A Review of the Best News of the Week on AI, IoT, & Mobile Security
Tracking Users on Waze (Schneier on Security, Oct 29 2020)
“A security researcher discovered a wulnerability in Waze that breaks the anonymity of users:
I found out that I can visit Waze from any web browser at waze.com/livemap so I decided to check how are those driver icons implemented. What I found is that I can ask Waze API for data on a location by sending my latitude and longitude coordinates. Except the essential traffic information, Waze also sends me coordinates of other drivers who are nearby. What caught my eyes was that identification number…”
New Wroba Campaign Is Latest Sign of Growing Mobile Threats (Dark Reading:, Oct 30 2020)
After years of mostly targeting users in Japan, Korea, and other countries in the region, operators of the Trojan expanded their campaign to the US this week.
How TinyML Makes Artificial Intelligence Ubiquitous (“artificial intelligence” – Google News, Nov 03 2020)
TinyML is the latest from the world of deep learning and artificial intelligence. It brings the capability to run machine learning models in a ubiquitous microcontroller – the smallest electronic chip present almost everywhere.
Filter Out the Noise
Since I started this curated newsletter in June 2017, I’ve clipped ~17,000 articles and narrowed them down into the best 20 per day & best 15 per week. This is my favorite way to cut through all the security marketing and hype. If you’re enjoying it, tell a friend. If you hate it, tell an enemy.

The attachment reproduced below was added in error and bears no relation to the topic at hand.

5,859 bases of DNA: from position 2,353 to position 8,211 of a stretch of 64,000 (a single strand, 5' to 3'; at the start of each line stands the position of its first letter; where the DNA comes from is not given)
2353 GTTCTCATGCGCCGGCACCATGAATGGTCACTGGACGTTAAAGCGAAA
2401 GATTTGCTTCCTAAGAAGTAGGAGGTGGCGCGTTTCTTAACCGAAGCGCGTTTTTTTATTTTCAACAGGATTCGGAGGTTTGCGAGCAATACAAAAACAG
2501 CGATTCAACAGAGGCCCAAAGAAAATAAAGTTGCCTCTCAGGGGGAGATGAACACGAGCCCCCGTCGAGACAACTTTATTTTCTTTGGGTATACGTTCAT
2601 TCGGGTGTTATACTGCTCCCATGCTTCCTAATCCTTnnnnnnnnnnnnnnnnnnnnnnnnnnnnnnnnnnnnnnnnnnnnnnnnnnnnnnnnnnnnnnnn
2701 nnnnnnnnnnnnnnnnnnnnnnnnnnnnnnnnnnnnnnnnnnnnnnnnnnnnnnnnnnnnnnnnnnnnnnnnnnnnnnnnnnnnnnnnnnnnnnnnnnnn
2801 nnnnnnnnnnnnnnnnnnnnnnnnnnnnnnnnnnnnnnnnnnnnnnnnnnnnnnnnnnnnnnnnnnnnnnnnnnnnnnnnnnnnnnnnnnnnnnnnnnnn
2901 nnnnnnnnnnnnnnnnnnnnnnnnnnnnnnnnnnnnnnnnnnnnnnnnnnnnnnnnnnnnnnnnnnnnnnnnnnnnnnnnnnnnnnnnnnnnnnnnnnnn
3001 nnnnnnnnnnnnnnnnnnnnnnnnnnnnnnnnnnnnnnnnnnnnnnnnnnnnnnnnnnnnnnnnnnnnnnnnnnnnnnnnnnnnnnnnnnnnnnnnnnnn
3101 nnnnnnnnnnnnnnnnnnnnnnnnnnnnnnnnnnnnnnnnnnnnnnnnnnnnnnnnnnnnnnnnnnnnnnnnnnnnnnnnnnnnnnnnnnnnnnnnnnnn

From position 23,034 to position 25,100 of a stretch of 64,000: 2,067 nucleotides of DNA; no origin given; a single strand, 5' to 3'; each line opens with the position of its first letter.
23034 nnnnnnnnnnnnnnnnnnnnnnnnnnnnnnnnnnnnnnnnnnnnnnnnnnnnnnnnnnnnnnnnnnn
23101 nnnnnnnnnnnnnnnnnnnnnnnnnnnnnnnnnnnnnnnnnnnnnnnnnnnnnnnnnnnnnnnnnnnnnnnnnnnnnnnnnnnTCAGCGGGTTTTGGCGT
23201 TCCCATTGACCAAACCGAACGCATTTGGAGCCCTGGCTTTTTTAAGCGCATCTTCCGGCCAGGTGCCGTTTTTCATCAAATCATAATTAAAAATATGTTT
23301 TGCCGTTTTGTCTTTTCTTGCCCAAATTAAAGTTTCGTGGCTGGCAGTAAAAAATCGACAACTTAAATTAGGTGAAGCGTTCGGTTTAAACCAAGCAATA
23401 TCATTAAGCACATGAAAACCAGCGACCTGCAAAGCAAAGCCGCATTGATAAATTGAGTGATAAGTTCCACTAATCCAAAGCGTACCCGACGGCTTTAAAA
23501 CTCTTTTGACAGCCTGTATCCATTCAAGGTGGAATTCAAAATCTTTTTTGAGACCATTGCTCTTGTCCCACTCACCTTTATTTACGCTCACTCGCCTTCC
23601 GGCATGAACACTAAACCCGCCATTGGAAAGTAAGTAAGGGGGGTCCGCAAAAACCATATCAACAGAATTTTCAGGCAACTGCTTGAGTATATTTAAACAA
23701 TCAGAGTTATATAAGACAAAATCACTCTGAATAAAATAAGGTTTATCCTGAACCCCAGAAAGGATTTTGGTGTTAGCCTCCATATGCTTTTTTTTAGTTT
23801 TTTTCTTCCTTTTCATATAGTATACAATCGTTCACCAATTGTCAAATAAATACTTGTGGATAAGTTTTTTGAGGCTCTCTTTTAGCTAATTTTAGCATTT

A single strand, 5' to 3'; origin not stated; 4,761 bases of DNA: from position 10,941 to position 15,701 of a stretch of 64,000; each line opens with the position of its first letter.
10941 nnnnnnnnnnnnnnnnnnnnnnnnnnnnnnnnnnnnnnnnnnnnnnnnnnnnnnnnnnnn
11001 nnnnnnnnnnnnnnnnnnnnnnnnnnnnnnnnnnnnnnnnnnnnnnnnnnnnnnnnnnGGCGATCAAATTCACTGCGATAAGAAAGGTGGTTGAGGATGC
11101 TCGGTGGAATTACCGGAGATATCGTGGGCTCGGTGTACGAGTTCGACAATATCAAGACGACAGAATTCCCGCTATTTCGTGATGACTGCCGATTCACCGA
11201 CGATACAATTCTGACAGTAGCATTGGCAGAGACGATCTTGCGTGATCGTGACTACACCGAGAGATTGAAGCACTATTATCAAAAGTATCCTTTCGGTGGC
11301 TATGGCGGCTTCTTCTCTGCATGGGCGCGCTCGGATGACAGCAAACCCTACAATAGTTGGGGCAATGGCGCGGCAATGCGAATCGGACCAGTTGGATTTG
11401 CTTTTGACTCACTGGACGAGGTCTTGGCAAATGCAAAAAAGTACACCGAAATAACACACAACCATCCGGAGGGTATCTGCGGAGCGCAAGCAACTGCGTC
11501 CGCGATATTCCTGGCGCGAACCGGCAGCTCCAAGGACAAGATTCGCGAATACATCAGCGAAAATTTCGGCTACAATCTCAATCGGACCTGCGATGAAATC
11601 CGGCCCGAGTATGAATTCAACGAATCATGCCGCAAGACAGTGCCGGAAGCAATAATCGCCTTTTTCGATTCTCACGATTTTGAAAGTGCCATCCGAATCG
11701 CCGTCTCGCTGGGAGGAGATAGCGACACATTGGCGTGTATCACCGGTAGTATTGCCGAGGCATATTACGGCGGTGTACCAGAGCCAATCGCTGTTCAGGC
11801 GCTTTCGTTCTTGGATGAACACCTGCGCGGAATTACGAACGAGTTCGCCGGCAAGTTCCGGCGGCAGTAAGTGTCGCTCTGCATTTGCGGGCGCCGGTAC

Thanks! – Lucas Samaras
Akamai Acquires Asavie (Dark Reading:, Oct 27 2020)
Asavie’s mobile, IoT, and security products and services will become part of the Akamai Security and Personalization Services product line.
Attacks on IoT devices continue to escalate (Help Net Security, Oct 28 2020)
Attacks on IoT devices continue to rise at an alarming rate due to poor security protections and cybercriminals use of automated tools to exploit these vulnerabilities, according to Nokia. IoT devices most infected The report found that internet-connected, or IoT, devices now make up roughly 33% of infected devices, up from about 16% in 2019.
What the IoT Cybersecurity Improvement Act of 2020 means for the future of connected devices (Help Net Security, Oct 29 2020)
Connected devices are becoming more ingrained in our daily lives and the burgeoning IoT market is expected to grow to 41.6 billion devices by 2025. As a result of this rapid growth and adoption at the consumer and commercial level, hackers are infiltrating these devices and mounting destructive hacks that put sensitive information and even lives at risk.
IoT security: Are we finally turning the corner? (WeLiveSecurity, Oct 30 2020)
Better IoT security and data protection are long overdue. Will they go from an afterthought to everyone’s priority any time soon?